We had some guests two (2) weeks ago, my Ninang (godmother) and cousin Ineng. Since my mom has left-over frozen gyozas (Japanese dumplings), I decided to make a Hot Pot Sate Broth. This is a shabu-shabu dish wherein you prepare the broth, set it in a really warm pot (much better if you have a camping burner so it’ll simmer continuously) and the guests will add the uncooked ingredients. For the broth, you will need:
- 2 liters water
- 4 beef bouillon cubes
- 4 tablespoons XO sauce (you can substitute this with BBQ sauce but XO sauce is still the best)
- 1 pack fish balls (about 15 pieces), lobster balls or prawn balls
- 1 pack (about 12 pieces) dumplings
- 1/4 kilo shiitake mushrooms (unfortunately, we weren’t able to find any in the supermarket so we settled for champignons)
- 1/4 to 1/2 kilo sukiyaki-cut beef
- 1 bunch of kinchay, kangkong or Taiwan pechay
- 1 pack firm tofu (for shabu-shabu)
- 1 pack vermicelli noodles (5 to 10 grams)
- 250g prawns, peeled and deveined (optional)
1. Make the broth by bringing water to a boil in a large saucepot (we used our Saladmaster saucepan for this). Add bouillon cubes. When cubes are dissolved, add the XO sauce. Stir to dissolve.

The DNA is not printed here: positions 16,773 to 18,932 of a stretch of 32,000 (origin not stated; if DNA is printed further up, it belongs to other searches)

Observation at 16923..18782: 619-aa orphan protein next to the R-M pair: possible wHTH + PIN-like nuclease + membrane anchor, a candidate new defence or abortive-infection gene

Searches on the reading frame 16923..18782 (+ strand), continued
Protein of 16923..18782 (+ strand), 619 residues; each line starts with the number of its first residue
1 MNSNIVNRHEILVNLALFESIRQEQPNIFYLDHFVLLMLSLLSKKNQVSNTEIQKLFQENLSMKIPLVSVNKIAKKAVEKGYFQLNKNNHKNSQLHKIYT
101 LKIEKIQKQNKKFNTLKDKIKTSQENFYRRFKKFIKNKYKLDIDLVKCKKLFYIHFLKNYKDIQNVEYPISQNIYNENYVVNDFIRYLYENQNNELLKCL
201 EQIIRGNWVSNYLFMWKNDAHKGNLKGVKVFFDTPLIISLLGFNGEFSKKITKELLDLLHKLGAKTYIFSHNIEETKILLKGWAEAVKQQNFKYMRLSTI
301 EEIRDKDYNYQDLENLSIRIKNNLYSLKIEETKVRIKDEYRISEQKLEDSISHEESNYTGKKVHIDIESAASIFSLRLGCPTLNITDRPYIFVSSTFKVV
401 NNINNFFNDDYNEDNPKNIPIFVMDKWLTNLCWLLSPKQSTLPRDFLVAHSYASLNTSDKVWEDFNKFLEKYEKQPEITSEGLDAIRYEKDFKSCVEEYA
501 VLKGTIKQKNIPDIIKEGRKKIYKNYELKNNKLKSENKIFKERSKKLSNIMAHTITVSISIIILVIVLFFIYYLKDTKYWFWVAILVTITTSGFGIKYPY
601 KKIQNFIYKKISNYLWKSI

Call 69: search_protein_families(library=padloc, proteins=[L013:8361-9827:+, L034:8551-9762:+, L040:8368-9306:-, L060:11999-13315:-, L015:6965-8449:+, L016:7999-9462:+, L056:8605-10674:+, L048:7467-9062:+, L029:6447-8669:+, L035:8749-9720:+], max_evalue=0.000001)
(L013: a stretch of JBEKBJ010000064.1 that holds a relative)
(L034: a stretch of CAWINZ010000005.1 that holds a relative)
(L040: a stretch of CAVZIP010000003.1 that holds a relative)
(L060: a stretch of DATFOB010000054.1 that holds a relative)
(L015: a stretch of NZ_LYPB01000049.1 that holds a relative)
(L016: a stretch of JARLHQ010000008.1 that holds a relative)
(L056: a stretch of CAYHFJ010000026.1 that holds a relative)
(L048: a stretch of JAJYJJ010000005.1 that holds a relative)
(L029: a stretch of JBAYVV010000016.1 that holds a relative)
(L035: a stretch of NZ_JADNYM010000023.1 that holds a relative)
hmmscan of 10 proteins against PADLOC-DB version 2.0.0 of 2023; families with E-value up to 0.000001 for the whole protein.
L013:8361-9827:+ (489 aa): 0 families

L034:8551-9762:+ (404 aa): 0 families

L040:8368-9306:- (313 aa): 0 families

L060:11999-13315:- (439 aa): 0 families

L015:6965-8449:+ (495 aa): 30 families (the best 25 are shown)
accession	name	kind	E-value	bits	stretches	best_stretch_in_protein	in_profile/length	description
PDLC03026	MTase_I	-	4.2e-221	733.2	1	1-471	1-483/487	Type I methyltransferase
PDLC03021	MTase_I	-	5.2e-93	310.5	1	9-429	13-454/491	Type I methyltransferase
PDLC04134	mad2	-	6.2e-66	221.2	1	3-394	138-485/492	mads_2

2. When the broth is rapidly boiling, dunk seafood balls, dumplings, mushrooms and beef. Cook for 10-15 minutes. (Side story: we made a big, big mistake in placing half-frozen dumplings into the broth. The result? The dumpling wraps did not hold, separating the meat inside from the dumpling wrappers. Lesson learned: place the dumplings last and take them off as soon as they are cooked.)
3. Add the vegetables, cook for 3-5 minutes. Add the tofu (carefully because it breaks easily in the broth). Add the vermicelli noodles last because this will absorb most of the soup the longer it is immersed in the broth; cook for 5-10 minutes. Transfer to a serving bowl.
For a complete shabu-shabu experience, you can take out all the seefood and meat ingredients from the broth and arrange them in platter, like what I did (sorry for the bad lighting). I did not take off the broth from the saucepan so they will remain warm. I wish we did have a camping burner but the Saladmaster saucepan did a good job at keeping the broth warm too! It was a wonderful meal! Even though the dumplings didn’t make it to the final serving, its meat fillings blended well into the broth, giving it a more flavorful taste.
Try this dish – it’s very simple to do and allows for a more interactive meal with your guests =)
(This recipe is from Yummy Books: Asian at Home – a compilation of recipes from around the Asian Region. It’s available at all National Bookstore outlets for only P125.00)